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Over the years, Jonathan Knight has become one of the most prominent animal artists of his generation and he has managed to develop a very private, personal style, which is appreciated worldwide and not only by animal lovers but also by collectors of both classical and contemporary art.
The nearly 20-year collaboration between the artist and Francis Maere started quite by accident on the racecourse at Cheltenham (UK) where they met for the first time.
At that time, Knight was already an established artist, albeit in a very restricted circle of horse lovers. He attributes his exceptional ability to represent the energy and power of horses largely to his father, David Knight (1921-1981), an excellent draftsman, illustrator and caricaturist who was mainly active in and around the major horse races in the United Kingdom.
From childhood he was therefore immersed in the very special atmosphere of sport and glamour, and despite a complete switch in his artistic career, his love for horses and equestrian sports would remain latently present.
To date, he still receives orders for life-size bronze statues, such as those that can be found on the racecourse at Cheltenham (UK), at the Cheveley Park Stud farm at Newmarket, or the recently developed racecourse in Penang (Malaysia).
His passion for the expressive power of the horse is also clearly expressed in the monumental, mythical statue that has decorated the entrance of the courtly Four Seasons Hotel on Park Lane in London since 2012.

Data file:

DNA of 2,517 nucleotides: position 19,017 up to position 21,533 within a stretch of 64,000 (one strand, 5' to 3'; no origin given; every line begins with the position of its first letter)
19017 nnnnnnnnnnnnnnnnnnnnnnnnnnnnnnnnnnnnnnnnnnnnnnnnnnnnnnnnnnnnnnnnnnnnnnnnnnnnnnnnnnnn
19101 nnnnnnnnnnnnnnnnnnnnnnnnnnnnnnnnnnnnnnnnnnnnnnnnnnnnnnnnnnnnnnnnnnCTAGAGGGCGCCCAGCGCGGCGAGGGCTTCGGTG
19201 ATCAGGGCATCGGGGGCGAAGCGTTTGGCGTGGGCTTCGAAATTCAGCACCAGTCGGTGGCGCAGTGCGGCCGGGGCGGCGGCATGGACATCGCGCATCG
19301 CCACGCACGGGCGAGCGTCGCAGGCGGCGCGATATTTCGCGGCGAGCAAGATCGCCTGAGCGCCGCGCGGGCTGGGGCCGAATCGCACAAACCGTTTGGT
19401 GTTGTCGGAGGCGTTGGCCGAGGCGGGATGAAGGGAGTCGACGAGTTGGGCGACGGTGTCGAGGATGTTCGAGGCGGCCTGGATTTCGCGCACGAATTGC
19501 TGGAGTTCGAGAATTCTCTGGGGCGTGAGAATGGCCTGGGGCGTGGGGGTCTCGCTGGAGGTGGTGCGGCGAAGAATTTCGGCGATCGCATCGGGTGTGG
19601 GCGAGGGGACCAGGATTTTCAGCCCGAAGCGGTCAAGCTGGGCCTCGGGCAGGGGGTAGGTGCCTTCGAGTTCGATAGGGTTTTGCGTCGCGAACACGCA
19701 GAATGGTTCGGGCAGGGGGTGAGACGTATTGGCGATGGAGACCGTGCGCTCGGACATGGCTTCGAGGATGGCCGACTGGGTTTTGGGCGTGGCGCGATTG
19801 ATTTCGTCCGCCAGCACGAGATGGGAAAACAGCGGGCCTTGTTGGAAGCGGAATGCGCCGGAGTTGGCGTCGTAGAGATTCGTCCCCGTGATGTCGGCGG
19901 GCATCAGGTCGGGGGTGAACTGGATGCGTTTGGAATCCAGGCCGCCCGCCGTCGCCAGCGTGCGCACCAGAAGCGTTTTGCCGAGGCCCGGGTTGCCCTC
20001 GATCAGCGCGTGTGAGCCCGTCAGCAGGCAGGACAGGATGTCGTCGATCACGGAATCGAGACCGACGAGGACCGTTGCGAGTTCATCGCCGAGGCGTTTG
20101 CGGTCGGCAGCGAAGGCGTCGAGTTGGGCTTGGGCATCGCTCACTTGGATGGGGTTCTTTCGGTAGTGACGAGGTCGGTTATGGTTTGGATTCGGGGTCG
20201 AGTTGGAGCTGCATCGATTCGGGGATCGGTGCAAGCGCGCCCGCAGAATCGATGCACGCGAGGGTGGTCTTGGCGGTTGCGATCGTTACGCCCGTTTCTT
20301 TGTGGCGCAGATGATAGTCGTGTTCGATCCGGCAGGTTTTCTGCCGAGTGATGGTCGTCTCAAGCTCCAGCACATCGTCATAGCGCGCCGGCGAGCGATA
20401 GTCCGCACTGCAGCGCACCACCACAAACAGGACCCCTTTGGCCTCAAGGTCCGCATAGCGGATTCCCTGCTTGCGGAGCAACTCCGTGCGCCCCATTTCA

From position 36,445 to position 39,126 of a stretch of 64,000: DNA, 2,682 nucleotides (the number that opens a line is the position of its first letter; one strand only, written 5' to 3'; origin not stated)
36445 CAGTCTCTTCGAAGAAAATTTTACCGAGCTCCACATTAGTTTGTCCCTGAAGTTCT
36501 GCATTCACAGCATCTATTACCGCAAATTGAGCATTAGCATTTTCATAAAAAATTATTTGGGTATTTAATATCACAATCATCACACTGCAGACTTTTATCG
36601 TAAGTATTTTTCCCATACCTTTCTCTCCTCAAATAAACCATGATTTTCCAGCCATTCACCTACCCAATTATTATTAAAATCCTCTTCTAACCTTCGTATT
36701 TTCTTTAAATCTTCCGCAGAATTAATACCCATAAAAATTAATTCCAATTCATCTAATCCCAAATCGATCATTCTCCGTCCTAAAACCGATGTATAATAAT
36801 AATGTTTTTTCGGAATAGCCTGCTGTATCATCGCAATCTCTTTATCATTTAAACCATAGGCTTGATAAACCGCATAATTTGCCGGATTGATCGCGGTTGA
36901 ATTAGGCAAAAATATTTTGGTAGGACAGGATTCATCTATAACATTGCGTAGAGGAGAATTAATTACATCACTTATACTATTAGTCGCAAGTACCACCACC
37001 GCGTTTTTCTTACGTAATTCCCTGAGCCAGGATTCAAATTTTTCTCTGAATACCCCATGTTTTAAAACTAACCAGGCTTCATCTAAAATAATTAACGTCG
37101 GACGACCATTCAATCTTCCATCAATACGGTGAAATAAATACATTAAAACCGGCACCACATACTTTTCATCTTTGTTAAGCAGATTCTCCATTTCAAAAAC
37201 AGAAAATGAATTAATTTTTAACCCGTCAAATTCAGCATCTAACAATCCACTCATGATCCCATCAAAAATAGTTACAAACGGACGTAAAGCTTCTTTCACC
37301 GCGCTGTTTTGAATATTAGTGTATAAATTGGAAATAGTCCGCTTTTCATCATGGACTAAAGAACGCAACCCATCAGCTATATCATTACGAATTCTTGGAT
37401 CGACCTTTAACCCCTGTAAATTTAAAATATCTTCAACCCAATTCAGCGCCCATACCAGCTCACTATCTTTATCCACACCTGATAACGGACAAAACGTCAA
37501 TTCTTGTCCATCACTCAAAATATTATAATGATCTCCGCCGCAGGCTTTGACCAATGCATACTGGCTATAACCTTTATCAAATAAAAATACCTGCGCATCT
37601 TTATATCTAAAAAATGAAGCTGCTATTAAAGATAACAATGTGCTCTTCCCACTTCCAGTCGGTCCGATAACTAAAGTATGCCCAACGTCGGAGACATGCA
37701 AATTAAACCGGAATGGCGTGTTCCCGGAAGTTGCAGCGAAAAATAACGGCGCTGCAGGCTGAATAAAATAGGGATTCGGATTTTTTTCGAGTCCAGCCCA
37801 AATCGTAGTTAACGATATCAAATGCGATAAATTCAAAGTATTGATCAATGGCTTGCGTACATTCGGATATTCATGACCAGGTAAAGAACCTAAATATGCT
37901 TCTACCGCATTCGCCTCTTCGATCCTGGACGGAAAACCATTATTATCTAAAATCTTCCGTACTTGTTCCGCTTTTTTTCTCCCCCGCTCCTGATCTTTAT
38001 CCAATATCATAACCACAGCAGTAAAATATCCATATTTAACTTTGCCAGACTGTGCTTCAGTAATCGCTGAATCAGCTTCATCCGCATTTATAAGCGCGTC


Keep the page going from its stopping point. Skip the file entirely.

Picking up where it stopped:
From the 1980s onwards and following his first exhibitions at W.H. Patterson Fine Arts and Sladmore in London, he began to consider the limitations of the subject. While these themes impose an absolute and unforgivably realistic appearance, Knight began to focus more and more on the ultimate simplification both in form and in material.
He thus joins the ranks of a tradition that originated in the 19th century and has had its followers worldwide since the Art Deco movement.
From then on, there was specific simultaneous development of two clear trends in the animal art that one can compare to the development of impressionism and expressionism on the one hand, and the gradual emergence of abstract art on the other.
From Bugatti to Pompon to Brancusi, from Monet to Braque to Mondrian.
The goal of simplicity and essence without losing contact with reality is what Jonathan Knight aims for.
His designs, now expanded to all types of waterfowl, wild birds or more exotic specimens, which he studied in the Zoo in London and West Sussex, are rigorously analysed and stripped of unnecessary details. Their soul is laid bare without this being lost in an overly detailed image.
Jonathan Knight finds himself, as it were, at the crossroads between two worlds. He shares the smooth, abstracting presentation of Pompon with the inspiration and power of Bugatti.
A touch of humour is also not strange to Knight, without lapsing into caricatures.
Like many other artists, Jonathan Knight has also abandoned the traditional manner of patinating. Since the early 1990s, he has continuously experimented with acids and their effect on the heated bronze surface.
This creates often surprising effects that fluctuate between chance and control, which certainly contribute to the originality and creativity of his works.
Above all, Jonathan Knight has the gift to express the inner nature of the animal, often in very small details.
Jonathan Knight is by no means a follower or imitator. He pursues his own path, that of sincerity and honesty. He does not follow any particular fashionable trend, but has remained true to himself and his artistic legacy.
His work can be found in various private collections throughout the world, including in the private collection of the British Queen Elizabeth II.